Understanding the Lyrics of a Simple Song

The late afternoon was beautiful — sunny and warm.  I decided to walk the 30-some blocks to get to Times Square.  I was meeting an old friend there for an early dinner before we went to a preview of August Wilson’s play, Fences.

Walking there, I tried to see the world with new eyes.

I had just read an essay that had deeply shaken and inspired me.  An Internet buddy, Christine Gross-Loh, had emailed the essay, which was written by a friend of hers.  The author, Marie Pechet, is a 47-year-old woman from Cambridge, Massachusetts, a wife and mother of two young sons.  The essay is about her determined search for fun for her children — joyous experiences they can all remember — while she lives with metastatic cancer.  I haven’t read anything in years that affected me so profoundly.

Pechet and her sons go to a store to buy a planter for their deck the day she learns her cancer may have returned.  The boys frolic in the store’s fountain, soaking their clothes.   In the car, they strip off their clothes, laughing, and enjoy a “naked ride” home.  In the months that follow, as Pechet undergoes surgeries, chemotherapy, and violent nausea from the chemo, she still tries to find lighthearted occasions for ski trips and Disney World visits for her sons.

She cites words from a children’s song that reflect what she’s trying to do.  It isn’t what you’d expect, though.  It’s from “Frosty, the Snowman”:

Frosty the Snowman
Knew the sun was hot that day
But he said let’s run and we’ll have some fun
Now, before I melt away….

Before I melt away.   I kept hearing those words, mentally humming that melody, as I walked through the streets of New York.  I thought of how fortunate my own life had been after my own cancer diagnosis in 1995, when my own children were 13 and 9.  I thought of all the “extra” years I’d had, the graduations I’d attended, the trips I’d taken with our kids and my husband, the luxury of a life that had somehow extended with no further health problems, no complications.  “It recedes into the past — eventually,” I tell friends who are going through cancer diagnoses and treatments.  “If you’re lucky, you forget about it for days at a time.”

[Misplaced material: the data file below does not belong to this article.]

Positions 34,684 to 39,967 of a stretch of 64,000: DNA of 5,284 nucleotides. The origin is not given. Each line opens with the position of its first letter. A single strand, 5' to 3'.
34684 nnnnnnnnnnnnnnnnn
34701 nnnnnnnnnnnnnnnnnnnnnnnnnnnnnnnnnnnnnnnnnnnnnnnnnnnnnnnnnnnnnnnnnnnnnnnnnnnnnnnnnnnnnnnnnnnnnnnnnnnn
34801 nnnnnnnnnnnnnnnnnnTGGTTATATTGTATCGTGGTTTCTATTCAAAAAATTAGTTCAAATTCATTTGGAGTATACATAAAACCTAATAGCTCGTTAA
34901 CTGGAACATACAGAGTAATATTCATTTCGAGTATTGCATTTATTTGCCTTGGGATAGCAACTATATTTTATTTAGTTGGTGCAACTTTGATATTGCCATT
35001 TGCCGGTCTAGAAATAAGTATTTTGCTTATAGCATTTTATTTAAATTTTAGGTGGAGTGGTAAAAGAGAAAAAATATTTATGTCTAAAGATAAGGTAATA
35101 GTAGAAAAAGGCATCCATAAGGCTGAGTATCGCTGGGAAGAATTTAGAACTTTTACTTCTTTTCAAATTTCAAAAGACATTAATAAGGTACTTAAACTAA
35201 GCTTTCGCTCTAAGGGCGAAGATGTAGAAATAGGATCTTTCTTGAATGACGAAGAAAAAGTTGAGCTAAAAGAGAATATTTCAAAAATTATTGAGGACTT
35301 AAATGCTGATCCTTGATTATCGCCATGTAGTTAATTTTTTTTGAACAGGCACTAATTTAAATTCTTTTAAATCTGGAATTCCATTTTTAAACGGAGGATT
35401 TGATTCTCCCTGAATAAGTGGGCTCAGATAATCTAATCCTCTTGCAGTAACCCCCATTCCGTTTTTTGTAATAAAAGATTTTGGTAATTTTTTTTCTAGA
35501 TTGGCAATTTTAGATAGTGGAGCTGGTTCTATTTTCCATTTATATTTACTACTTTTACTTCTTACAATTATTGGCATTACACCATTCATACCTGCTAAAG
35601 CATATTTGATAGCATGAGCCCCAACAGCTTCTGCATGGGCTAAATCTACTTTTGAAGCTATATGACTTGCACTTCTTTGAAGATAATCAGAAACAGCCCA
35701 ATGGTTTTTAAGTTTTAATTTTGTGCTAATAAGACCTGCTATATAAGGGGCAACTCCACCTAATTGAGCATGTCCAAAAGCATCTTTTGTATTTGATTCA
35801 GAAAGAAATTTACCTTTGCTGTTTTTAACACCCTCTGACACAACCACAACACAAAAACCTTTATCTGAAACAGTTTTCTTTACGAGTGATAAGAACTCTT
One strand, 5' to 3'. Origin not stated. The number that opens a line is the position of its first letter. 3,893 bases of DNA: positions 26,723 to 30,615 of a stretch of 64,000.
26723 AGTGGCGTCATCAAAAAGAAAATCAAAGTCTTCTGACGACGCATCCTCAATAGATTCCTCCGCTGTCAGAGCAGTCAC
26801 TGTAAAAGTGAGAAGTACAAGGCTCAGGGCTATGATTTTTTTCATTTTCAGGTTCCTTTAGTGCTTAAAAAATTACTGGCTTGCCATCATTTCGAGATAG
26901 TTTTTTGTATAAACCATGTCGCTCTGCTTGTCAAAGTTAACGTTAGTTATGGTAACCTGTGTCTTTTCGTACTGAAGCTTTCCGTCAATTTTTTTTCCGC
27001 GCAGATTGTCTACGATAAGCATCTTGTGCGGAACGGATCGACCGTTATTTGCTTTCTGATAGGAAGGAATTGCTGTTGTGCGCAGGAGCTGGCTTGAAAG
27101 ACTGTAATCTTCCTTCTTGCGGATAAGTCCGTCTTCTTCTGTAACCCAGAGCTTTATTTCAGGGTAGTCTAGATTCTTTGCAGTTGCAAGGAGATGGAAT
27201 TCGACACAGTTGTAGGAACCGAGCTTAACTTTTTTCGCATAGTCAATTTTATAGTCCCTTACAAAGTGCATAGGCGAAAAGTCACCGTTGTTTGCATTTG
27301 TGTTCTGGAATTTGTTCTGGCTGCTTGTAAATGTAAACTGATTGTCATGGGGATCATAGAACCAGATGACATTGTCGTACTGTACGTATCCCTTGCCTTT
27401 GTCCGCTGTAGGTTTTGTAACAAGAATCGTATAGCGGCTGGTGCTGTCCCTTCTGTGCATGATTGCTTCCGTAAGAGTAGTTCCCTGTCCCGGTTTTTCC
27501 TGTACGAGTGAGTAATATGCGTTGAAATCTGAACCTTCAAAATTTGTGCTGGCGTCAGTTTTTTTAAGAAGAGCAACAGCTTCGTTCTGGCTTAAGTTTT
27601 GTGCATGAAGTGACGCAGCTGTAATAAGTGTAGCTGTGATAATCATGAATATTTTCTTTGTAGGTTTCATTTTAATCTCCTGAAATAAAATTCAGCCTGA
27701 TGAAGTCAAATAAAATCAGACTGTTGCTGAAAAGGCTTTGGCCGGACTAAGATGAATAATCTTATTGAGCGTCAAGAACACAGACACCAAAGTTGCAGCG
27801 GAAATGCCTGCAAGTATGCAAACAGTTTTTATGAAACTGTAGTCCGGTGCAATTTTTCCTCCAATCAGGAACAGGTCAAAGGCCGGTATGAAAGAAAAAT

If you’re lucky, you forget.  But you forget too damned much.  You forget to notice life carefully enough, to be grateful for what you have.  Even New York, which had dazzled me in the first days and weeks we were here, had become more routine to me.  I was gradually failing to notice it closely enough.

So, I walked along, trying to see and feel it all.  I watched the golden sunlight stretching through the tall buildings, the budding trees, the busy sidewalks.  A middle-aged man guided his young daughter, who was wearing maroon angel wings, and loudly talking to him.  An elderly man, patrician and erect, sported a bowler hat and velvet coat; who was he and where on earth was he going?  At Columbus Circle, a young guy reclined on a couch someone had thrown out on the sidewalk, telling his friend, “You know what?  I just got tired of the academic world.”

Closer to Times Square, the natural light merged with the artificial — the jumbo screens of faces and fashions and digital news.  I recalled how fortunate I was to be meeting a dear friend from my Dallas days.  I told her the story I’d just read and felt my eyes grow damp.  After the play, I took the subway back to our apartment and told my husband about it, too.